Man makes money buying his own pizza on DoorDash app


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A pizzeria owner in the U.S. has discovered that the DoorDash delivery app is selling his food cheaper than he is – while still paying full price for orders.


A pizza for which he charged $ 24 (20 pounds) was being advertised for $ 16 on DoorDash – and when he secretly ordered it himself, the app paid the restaurant a total of $ 24 while charging $ 16.

He did not ask to be placed in the application.


He later found out that he was part of a test to assess customer demand.

Content strategist Ranjan Roy blogger about the anonymous restaurateurwho is his friend

Roy said he heard about the situation in March 2019, when his friend started receiving complaints about deliveries, even though his stores didn't deliver.

At that point, he found that he had been added to DoorDash – and realized that he was charging a lower price for one of his premium pizzas.


Then he ordered 10 pizzas, paid $ 160 and delivered them to a friend's house.


The restaurant was then paid $ 240 for the order by DoorDash.

Next time, the restaurant prepared his friend's order by boxing the pizza base without toppings, maximizing the "profit" of incompatible prices.

"I was genuinely curious to see if DoorDash could do it – but they can't," wrote Roy.

DoorDash did not respond to BBC News's request for comment.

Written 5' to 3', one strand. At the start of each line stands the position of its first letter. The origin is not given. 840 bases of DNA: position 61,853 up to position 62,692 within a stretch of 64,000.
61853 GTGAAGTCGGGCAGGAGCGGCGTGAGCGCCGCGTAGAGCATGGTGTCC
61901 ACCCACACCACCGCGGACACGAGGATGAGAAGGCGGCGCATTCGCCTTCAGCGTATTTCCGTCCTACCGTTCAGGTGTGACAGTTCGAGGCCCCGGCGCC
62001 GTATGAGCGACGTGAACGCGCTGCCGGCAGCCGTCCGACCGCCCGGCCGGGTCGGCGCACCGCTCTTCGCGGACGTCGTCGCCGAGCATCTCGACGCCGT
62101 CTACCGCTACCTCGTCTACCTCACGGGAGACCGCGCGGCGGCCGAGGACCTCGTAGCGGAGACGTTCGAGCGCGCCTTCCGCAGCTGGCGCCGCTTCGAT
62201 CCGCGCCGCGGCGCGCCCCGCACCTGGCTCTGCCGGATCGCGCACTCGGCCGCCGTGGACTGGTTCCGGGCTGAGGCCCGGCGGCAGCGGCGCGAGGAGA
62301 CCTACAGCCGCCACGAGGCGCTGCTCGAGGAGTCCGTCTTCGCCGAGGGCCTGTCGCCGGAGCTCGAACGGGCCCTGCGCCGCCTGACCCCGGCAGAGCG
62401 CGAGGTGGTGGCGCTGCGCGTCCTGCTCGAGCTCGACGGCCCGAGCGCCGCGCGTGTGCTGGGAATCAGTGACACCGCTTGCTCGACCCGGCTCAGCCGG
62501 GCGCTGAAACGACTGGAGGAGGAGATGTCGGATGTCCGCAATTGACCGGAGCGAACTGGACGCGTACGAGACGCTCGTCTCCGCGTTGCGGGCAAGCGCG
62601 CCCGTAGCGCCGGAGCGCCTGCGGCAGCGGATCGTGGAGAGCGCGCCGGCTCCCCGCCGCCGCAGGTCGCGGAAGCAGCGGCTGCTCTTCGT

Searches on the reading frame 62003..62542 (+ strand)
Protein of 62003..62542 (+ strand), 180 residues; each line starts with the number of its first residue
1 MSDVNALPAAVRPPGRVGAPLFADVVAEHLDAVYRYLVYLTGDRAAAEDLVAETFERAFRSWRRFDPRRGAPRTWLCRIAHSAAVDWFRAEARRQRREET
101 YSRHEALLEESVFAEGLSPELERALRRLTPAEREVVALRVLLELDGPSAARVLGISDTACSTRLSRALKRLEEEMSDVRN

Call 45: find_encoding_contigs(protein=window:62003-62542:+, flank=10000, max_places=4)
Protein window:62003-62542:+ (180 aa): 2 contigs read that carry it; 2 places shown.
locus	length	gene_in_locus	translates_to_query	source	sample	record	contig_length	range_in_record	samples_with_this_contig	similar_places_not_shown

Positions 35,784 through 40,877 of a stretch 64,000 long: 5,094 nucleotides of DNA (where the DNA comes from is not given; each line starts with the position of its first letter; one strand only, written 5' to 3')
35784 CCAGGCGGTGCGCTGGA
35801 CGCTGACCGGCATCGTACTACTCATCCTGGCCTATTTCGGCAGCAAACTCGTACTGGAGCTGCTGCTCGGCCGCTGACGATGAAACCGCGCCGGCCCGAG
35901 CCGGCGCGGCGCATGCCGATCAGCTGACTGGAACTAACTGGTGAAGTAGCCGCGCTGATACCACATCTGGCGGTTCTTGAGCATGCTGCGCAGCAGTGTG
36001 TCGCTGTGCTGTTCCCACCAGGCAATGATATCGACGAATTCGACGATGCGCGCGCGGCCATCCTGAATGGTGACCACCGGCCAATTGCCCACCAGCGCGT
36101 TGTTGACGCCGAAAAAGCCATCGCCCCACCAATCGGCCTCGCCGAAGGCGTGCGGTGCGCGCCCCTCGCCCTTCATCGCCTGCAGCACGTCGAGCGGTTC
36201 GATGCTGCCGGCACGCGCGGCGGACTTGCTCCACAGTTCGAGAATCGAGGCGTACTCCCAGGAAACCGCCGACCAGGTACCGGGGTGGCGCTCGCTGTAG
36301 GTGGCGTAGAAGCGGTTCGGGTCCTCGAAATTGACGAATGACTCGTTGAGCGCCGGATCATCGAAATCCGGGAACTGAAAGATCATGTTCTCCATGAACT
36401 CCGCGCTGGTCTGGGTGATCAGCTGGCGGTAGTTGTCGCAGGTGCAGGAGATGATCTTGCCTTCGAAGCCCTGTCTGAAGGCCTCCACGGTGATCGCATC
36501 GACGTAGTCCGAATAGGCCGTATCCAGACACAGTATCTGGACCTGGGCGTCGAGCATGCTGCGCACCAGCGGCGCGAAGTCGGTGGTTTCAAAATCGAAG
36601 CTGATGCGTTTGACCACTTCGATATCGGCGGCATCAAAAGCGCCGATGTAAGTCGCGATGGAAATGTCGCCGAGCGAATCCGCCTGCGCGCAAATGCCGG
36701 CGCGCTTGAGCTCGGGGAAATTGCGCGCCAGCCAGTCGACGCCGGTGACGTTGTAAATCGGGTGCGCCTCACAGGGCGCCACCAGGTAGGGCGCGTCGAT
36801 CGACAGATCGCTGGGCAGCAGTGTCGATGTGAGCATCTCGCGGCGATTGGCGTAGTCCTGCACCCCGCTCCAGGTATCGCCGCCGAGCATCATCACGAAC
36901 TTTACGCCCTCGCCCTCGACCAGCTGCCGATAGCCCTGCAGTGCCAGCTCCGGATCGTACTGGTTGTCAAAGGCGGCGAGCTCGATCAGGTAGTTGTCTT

Roy said: "We found out afterwards that all of this was the result of a 'demand test' by DoorDash.

"They have a trial period in which they scrape the restaurant's website and charge no fee to anyone, so they can go to the restaurant with positive ordering data and then have the restaurant signed on the platform.

"Third-party delivery platforms, as they were built, look like the wrong model, but instead of testing, failing and evolving, they were subsidized by market dominance.

"You have an insanely large pool of capital, creating an incredibly inefficient business model for losing money."

DoorDash is backed by investment giant Softbank, which this week recorded a record loss of nearly $ 13 billion.

Defending the loss, Chief Executive Masayoshi Son compared himself to Jesus.

The billionaire is said to have said during a liaison with investors that Jesus "was also misunderstood".

He later apologized.

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